In the wake of the September gas pipeline explosion that killed eight people and leveled part of a neighborhood in San Bruno, California, Pacific Gas & Electric Co. says it has found 38 leaks in California that require immediate attention.
And its pipeline survey is just getting started.
The company is using aerial laser detection technology as well as traditional ground patrols to search for leaks, starting in heavily populated areas. It expects to complete the survey in December.
Four of the 38 leaks have been repaired, the company said.
PG&E says it also is evaluating 300 locations where it might be able to swap out manual valves for automated or remotely controlled ones, making it possible to shut off gas more quickly and avoid disaster in case of a pipeline rupture.
The information came in a set of updates PG&E submitted Monday to the California Public Utilities Commission, which had no immediate reaction.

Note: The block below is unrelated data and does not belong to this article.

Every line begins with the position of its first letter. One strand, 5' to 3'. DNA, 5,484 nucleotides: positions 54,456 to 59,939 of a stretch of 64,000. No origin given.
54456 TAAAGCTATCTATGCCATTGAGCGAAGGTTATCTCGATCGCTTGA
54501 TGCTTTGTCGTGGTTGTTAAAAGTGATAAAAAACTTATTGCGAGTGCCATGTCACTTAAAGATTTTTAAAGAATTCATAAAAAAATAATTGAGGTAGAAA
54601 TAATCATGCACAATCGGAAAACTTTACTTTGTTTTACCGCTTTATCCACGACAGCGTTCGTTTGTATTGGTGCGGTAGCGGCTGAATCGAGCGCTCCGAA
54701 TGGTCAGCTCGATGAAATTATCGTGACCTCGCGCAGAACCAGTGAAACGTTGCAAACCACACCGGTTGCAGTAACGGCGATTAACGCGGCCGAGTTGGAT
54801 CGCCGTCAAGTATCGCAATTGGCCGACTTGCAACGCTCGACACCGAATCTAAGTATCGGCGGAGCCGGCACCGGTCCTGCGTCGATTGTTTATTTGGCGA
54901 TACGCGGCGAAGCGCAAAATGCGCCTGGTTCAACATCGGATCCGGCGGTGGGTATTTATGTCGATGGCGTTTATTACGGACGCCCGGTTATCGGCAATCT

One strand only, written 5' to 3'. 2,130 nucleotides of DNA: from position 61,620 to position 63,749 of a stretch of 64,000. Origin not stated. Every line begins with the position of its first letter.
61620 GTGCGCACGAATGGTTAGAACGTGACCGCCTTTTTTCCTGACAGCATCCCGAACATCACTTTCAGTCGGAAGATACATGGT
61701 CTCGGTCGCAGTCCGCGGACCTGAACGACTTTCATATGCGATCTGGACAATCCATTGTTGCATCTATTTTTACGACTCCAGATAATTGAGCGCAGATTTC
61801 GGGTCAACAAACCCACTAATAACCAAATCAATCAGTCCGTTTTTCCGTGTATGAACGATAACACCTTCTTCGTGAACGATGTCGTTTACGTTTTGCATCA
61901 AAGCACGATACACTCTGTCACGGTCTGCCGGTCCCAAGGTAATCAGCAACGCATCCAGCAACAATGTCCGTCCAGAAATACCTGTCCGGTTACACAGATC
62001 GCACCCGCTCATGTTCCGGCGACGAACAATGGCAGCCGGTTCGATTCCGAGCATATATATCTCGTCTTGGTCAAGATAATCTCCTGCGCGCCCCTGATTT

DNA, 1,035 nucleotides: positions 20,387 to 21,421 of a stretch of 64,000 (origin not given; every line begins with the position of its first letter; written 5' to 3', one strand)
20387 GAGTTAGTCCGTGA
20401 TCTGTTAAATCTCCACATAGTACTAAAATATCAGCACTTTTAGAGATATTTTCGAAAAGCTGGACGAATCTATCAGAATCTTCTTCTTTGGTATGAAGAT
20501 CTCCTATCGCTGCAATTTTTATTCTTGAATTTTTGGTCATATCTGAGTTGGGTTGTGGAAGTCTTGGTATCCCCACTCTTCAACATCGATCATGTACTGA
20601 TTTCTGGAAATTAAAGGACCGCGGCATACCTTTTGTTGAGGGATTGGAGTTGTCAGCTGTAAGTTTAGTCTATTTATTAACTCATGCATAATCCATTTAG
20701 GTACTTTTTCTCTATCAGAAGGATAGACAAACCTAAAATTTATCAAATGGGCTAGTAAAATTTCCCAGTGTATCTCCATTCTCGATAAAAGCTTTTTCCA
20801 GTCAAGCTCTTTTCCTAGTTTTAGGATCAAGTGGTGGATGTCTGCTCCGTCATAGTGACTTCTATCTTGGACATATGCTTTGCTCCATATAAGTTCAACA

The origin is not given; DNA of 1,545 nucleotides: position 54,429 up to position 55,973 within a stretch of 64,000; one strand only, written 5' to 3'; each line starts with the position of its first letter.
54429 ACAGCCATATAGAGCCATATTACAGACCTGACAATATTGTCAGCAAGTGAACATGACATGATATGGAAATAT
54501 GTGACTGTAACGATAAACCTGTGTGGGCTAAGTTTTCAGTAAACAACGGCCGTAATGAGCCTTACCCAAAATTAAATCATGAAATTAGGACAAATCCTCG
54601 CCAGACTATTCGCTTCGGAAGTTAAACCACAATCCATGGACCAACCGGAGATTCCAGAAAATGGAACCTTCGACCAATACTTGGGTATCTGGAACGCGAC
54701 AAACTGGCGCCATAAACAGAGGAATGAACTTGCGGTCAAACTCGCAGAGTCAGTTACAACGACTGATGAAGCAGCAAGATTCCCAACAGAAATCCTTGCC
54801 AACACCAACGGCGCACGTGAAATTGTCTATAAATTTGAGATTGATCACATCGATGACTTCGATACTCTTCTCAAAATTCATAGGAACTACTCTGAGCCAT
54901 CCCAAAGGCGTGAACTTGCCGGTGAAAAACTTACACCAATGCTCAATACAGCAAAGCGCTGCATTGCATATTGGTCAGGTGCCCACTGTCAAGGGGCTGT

OK, CNN Bloggers, pipeline, gas leak, laser detection, etc. Let's see how many of you can stick to the subject, OK? Thank you.
It is too sad and all too common that efforts for clean up and prevention happen after major loss of life and/or property. It would be nice to hear stories (and have them promoted) for companies and goverments doing this kind of work before accidents happend.
The gas company could care less about the people that lost their homes or lives and if you think they do care your fooling yourself.
Search google earth's satellite images along known gas pipleline routes for dead vegetation.
That sounds like a good idea George. Thanx.
That's great that they found the problem areas. It's horrible that there are so many. How long to repair them?
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